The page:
Energy Studies Minor Addresses Sustainability
The article “Proposed Minor Asks: How Does Technology Alter the Environment?” (September 29, 2009 of The Tech) leaves readers with the impression that the new undergraduate Energy Studies Minor emphasizes traditional forms of energy supply and treats renewable energy, energy efficiency, and environmental impact as marginal concerns. This portrayal is not accurate.
In fact, the groundbreaking Energy Studies Minor, launched this month after two years of collaboration across the Institute, is designed to address environmental and sustainability concerns as they relate to energy. Required core classes and the wide array of approved electives for the minor directly address, for example, energy-related climate change, pollution, and associated poverty issues. They also include subjects on energy efficiency and sustainable sources of energy. In a recent review of energy education at universities across the United States, MIT’s Energy Studies Minor stands out as the most robust program for integrating the domains of science, social science, and engineering in the service of multidisciplinary energy education. Required subjects in these domains are designed to provide students with the capacity to assess energy supply, distribution, storage and demand in the context of societal, environmental, economic, and infrastructure complexity.
All energy issues raise environmental concerns, but not all environmental issues are energy-related. The Energy Studies Minor, in its structure, breadth and scope, clearly recognizes this distinction.
Donald Lessard, Management
Co-chairs, MIT Energy Education Task Force
MIT Should Engage Union
A crisis can pull people together or it can pull them apart. MIT’s current financial crisis is no exception.
Whether this crisis will unite or divide us depends on whether we view ourselves — and choose to act — primarily as a corporation or as a community. MIT’s need to invest gainfully does not determine this question: we can all agree that MIT’s overriding mission is to produce world-class scholars and research, that it has done this well over many decades, and that to continue to do so it must have sufficient funds.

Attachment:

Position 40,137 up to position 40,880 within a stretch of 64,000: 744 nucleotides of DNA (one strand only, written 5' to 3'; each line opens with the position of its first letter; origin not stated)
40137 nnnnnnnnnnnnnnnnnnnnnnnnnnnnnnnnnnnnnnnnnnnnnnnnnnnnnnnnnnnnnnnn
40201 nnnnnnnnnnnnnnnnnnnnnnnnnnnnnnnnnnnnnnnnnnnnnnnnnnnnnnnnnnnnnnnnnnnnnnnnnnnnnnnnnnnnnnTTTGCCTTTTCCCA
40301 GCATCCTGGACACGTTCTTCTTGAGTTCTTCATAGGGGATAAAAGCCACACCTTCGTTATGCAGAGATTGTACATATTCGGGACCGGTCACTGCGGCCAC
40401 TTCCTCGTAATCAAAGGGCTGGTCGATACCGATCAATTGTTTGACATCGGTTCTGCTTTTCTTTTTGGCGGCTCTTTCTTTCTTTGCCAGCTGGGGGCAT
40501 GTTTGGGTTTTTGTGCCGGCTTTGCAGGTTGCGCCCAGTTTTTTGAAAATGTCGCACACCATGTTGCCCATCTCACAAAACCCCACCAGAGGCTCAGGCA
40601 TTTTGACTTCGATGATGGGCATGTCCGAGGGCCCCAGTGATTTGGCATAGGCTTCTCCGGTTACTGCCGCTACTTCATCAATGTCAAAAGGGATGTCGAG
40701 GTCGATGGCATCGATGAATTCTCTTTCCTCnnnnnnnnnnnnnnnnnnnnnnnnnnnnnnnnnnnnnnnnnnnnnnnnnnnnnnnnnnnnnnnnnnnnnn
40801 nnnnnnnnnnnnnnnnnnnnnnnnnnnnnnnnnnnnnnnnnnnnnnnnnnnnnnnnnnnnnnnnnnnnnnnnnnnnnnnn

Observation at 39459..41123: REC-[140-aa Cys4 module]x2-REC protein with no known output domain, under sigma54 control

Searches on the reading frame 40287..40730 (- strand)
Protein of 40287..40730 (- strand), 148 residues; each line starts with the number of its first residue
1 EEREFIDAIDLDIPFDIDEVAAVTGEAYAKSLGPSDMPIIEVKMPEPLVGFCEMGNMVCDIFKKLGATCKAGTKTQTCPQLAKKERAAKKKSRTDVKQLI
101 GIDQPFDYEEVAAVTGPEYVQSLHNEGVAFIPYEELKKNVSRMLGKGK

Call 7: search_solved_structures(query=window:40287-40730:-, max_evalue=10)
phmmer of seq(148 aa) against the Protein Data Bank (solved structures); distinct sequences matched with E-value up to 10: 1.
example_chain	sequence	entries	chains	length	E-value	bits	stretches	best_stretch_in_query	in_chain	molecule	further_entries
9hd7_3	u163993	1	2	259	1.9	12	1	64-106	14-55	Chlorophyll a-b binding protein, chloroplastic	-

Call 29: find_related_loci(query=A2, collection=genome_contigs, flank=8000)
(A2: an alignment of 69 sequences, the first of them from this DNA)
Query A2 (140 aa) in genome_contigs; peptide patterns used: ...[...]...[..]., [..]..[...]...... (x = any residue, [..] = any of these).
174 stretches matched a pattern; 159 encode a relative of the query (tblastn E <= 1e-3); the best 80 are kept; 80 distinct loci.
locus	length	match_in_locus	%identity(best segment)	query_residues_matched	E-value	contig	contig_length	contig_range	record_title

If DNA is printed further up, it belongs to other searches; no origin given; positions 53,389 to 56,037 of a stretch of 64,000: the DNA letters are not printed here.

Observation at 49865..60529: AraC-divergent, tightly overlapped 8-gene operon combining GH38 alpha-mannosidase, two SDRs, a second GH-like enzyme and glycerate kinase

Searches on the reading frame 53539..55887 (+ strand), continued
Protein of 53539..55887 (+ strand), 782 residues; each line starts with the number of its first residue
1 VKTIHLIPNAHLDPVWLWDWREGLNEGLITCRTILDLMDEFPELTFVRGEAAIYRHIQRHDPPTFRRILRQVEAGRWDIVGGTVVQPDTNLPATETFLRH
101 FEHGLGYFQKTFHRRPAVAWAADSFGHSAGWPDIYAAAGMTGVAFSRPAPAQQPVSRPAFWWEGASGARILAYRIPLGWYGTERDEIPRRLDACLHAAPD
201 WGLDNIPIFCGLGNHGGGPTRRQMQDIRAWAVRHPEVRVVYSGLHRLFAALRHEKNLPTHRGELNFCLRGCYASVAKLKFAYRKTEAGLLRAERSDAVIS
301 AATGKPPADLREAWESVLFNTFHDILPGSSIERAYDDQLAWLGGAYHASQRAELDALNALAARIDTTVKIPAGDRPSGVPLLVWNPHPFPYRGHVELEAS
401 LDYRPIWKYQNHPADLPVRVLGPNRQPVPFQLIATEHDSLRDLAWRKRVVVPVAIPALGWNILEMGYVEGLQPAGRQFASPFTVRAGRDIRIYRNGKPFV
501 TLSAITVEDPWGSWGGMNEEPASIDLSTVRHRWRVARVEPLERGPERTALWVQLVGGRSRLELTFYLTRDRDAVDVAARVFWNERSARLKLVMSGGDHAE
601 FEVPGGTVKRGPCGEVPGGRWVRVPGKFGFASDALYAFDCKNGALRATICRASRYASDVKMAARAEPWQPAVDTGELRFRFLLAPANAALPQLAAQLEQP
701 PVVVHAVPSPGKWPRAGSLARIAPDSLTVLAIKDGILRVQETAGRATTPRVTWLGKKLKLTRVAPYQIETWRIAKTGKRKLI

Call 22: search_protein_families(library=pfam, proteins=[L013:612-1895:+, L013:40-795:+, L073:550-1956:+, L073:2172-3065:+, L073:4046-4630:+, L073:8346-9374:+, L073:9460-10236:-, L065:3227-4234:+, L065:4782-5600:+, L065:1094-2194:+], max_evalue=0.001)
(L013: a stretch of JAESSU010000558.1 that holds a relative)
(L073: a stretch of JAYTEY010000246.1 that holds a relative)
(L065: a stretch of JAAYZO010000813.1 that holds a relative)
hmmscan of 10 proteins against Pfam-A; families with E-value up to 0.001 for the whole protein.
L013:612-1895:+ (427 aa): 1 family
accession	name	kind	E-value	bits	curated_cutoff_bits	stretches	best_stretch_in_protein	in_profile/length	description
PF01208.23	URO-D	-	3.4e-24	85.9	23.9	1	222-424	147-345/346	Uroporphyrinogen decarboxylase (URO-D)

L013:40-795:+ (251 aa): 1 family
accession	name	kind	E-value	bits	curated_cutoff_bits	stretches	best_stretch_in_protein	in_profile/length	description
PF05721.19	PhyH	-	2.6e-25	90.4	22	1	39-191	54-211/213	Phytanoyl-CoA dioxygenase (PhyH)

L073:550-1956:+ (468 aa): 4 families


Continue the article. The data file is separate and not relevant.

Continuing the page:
A corporation, however, subordinates everything to profit maximization. Faced with shrinking income, a corporation will cut costs without consensus and often at the expense of those who make the corporation function.
An educational community safeguards not only its mission but its members, recognizing their diverse and crucial contributions to that mission. It brings together all its members’ ideas, deciding together how best to apportion resources and equalize sacrifices.
Local 615 members — i.e. MIT’s 550 property service workers, including custodians, electricians, carpenters, plumbers, housekeepers, groundskeepers, power plant operating engineers, and many more — believe that MIT is a community. For years, we have worked alongside you — students, faculty, and staff. And, like all of you, we are proud of this institution and believe in its goals.
Yet while the task force has been formed to determine “joint sacrifice,” we have not been asked to join — but we have been asked to sacrifice. When meetings are held on the future of the “community,” we are not invited. When we try to raise our concerns — as other have — we are caricatured as a self-seeking “special interest group” and our views belittled as somehow illegitimate. Still, our labor maintains this university so that all of us together can accomplish its mission. As we can honestly say, MIT works because we do. But is MIT saying that everyone is part of this community — except us?
Yes, we are an interest group. Unions are just one of many interest groups on campus. Just as we take pride in this university’s success, we are proud of the success of our members, who work hard with little recognition or status. We are proud that unions won the eight-hour day, helped end child labor, and helped create the U.S. middle class — thus allowing children to attend school and families the financial stability to send them to college.
Like many, we believe that risky financial investments are not best for MIT in the long run. The boom-and-bust reality of the market fits badly with our educational mission, which requires steady and reliable growth.
Thus we come back to the key question: Will we face this crisis as an open, educational community or as a corporation? If the former, then we all have a right to sit at the table. No educational or other cuts should be made until we all have received an equal hearing. If sacrifices will be needed to preserve MIT’s mission, they must be made in a way that will minimize human suffering and must be equitably shared.
We urge MIT to act as the educational community we know it is. As a unified community with a common purpose, we will emerge far stronger than any corporation can in facing our common challenges — now and throughout the twenty-first century.